The gut bucket
is a single-stringed musical instrument
created by early jazz
musicians fill the place of an upright bass
violin. The instrument consists of a stretchy
cord 4 - 6 feet
in length strung through the bottom of an over-turned wash bucket and fixed
to the top end of a sturdy stick
or pole. The diagram below shows the instrument in profile.
The gut bucketteer sits in a chair and places both feet on the top of the over-turned wash tub; he mounts the bottom end of the pole at the closest point on rim and pulls the pole towards him, putting tension on the string. With his other hand he plucks the cord to sound the musical note. Unlike nearly any other conventional stringed instrument, the tension in the string is provided solely by the instrumentalist, making it very versatile - and perhaps one of the most physically and mentally demanding stringed instruments.
The first gut buckets were probably made in the 20's and 30's by musicians unable to afford a real stand-up bass upright bass, and was more often accompanied by washboards, spoons, and harmonicas than guitars, horns or traditional stringed instruments.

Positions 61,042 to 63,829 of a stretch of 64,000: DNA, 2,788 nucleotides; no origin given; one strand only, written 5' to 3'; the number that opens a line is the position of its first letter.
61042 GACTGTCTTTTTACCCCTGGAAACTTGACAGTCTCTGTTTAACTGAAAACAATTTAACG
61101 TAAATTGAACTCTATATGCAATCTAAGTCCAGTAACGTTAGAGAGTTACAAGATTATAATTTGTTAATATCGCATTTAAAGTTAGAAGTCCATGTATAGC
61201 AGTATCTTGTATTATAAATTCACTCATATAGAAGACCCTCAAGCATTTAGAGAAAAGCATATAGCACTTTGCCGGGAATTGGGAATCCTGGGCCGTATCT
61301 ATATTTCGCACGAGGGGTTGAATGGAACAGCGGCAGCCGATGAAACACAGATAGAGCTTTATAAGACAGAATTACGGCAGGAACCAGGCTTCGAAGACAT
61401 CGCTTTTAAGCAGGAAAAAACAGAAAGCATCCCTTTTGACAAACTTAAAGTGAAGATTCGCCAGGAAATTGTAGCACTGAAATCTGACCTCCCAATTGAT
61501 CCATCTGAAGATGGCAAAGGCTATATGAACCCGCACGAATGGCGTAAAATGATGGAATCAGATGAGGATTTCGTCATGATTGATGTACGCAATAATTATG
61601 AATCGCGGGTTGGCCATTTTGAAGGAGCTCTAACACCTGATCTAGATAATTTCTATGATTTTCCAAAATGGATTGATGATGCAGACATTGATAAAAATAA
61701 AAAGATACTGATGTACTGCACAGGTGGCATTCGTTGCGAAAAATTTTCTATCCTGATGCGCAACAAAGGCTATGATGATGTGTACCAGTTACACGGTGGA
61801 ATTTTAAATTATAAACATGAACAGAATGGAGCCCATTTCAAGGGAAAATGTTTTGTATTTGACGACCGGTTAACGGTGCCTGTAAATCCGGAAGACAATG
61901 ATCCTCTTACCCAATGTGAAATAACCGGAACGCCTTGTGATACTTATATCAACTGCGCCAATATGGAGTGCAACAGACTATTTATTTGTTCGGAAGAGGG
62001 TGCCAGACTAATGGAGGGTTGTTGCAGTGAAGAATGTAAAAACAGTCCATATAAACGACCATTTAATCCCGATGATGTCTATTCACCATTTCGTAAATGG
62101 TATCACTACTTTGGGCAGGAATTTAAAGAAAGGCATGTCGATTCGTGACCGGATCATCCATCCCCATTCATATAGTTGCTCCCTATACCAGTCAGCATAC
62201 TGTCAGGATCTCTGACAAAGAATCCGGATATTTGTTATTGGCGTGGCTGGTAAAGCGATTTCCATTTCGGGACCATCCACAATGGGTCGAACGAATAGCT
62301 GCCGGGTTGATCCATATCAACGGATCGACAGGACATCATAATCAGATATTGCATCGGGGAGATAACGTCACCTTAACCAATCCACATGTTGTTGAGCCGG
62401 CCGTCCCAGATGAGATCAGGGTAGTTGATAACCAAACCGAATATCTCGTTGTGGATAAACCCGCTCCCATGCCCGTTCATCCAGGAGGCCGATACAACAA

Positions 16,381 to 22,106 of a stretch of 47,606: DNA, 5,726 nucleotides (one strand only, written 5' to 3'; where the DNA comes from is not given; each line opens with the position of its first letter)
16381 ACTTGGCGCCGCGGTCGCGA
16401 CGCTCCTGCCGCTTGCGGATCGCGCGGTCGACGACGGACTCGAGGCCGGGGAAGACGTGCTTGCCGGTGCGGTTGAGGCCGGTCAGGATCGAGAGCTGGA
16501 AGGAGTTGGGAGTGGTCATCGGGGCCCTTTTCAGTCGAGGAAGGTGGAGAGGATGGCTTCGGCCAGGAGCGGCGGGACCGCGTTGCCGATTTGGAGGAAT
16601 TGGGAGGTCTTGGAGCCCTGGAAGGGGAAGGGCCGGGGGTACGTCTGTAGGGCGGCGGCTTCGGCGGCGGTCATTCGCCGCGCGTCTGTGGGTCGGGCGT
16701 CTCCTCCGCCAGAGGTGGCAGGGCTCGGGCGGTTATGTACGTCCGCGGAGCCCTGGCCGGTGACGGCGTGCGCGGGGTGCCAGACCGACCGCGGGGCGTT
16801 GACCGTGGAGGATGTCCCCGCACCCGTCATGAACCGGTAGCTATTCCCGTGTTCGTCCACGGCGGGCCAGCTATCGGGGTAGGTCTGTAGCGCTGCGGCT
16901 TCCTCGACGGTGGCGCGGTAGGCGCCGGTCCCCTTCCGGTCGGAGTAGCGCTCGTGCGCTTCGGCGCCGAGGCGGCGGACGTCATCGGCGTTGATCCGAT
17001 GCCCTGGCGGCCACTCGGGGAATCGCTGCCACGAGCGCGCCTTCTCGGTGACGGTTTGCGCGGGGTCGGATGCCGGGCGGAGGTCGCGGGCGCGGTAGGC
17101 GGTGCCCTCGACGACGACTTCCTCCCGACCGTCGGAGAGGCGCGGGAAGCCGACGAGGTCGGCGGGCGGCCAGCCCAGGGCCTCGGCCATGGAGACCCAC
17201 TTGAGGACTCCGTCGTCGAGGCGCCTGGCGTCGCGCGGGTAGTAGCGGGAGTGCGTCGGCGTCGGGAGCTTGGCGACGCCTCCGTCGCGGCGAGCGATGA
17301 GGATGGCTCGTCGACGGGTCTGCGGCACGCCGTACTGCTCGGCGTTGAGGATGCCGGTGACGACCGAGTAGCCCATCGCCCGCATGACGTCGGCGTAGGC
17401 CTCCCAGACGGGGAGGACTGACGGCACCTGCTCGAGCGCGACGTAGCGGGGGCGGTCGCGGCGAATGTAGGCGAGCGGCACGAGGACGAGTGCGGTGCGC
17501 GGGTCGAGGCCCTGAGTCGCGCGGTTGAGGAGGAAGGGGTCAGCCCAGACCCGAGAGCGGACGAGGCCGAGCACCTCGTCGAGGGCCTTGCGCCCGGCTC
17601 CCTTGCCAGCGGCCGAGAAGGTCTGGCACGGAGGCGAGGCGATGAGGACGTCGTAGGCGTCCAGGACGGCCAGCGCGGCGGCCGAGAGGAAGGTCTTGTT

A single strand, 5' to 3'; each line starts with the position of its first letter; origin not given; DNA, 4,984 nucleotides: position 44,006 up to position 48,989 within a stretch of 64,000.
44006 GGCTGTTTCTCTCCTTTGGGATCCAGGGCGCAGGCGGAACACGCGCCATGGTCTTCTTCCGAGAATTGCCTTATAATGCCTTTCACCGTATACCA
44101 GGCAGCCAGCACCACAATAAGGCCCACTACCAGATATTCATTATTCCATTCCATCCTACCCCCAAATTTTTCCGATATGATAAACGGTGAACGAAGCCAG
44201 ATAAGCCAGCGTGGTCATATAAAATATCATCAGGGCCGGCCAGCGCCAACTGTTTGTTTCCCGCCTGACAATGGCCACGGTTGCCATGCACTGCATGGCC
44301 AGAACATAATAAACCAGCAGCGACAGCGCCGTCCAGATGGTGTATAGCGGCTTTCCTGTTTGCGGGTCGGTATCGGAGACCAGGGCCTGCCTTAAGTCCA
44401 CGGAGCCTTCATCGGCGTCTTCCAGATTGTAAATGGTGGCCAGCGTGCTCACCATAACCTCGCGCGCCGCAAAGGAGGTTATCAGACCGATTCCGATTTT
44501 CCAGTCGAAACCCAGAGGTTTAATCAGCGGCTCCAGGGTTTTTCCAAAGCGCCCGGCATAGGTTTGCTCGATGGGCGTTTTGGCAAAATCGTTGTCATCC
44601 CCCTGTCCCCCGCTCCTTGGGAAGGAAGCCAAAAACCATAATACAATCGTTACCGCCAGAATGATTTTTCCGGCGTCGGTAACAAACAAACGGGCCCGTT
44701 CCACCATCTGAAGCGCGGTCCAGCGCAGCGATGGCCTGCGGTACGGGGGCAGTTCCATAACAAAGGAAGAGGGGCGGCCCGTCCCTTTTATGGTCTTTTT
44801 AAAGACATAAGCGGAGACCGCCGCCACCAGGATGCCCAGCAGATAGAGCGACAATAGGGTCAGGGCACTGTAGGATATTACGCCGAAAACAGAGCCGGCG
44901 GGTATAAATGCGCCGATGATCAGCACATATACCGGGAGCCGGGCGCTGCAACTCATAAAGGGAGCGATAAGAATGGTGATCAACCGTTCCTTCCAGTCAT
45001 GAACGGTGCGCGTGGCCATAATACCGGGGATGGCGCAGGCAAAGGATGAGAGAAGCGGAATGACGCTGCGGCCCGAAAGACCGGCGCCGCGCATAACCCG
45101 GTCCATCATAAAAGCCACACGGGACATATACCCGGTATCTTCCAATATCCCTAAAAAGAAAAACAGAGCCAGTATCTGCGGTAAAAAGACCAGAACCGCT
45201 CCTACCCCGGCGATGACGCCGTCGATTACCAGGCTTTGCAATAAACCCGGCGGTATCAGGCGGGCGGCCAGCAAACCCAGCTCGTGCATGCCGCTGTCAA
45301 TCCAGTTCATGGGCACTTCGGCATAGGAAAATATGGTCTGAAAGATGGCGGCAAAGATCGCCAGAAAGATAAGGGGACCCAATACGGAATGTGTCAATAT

Only a handful of modern musicians still play the gut bucket, and the instruments are almost always hand made.
The driving, soulful and often gut wrenching music of the early gut bucket blues bands inspired a range of musical styles, such as Country, Bluegrass, and Delta Blues, as well as several jazz and blues artists, Muddy Waters, Charlie Patton, Jerry Lee Lewis, Elvis, Jimmy Reed and many, many others. Recently released by James Mathus of Squirrel Nut Zippers fame is an excellent album featuring the gut bucket as it was probably originally heard, called "Jas. Mathus and his Knock-Down Society play songs for Rosetta."
pull - //|
// | - pluck
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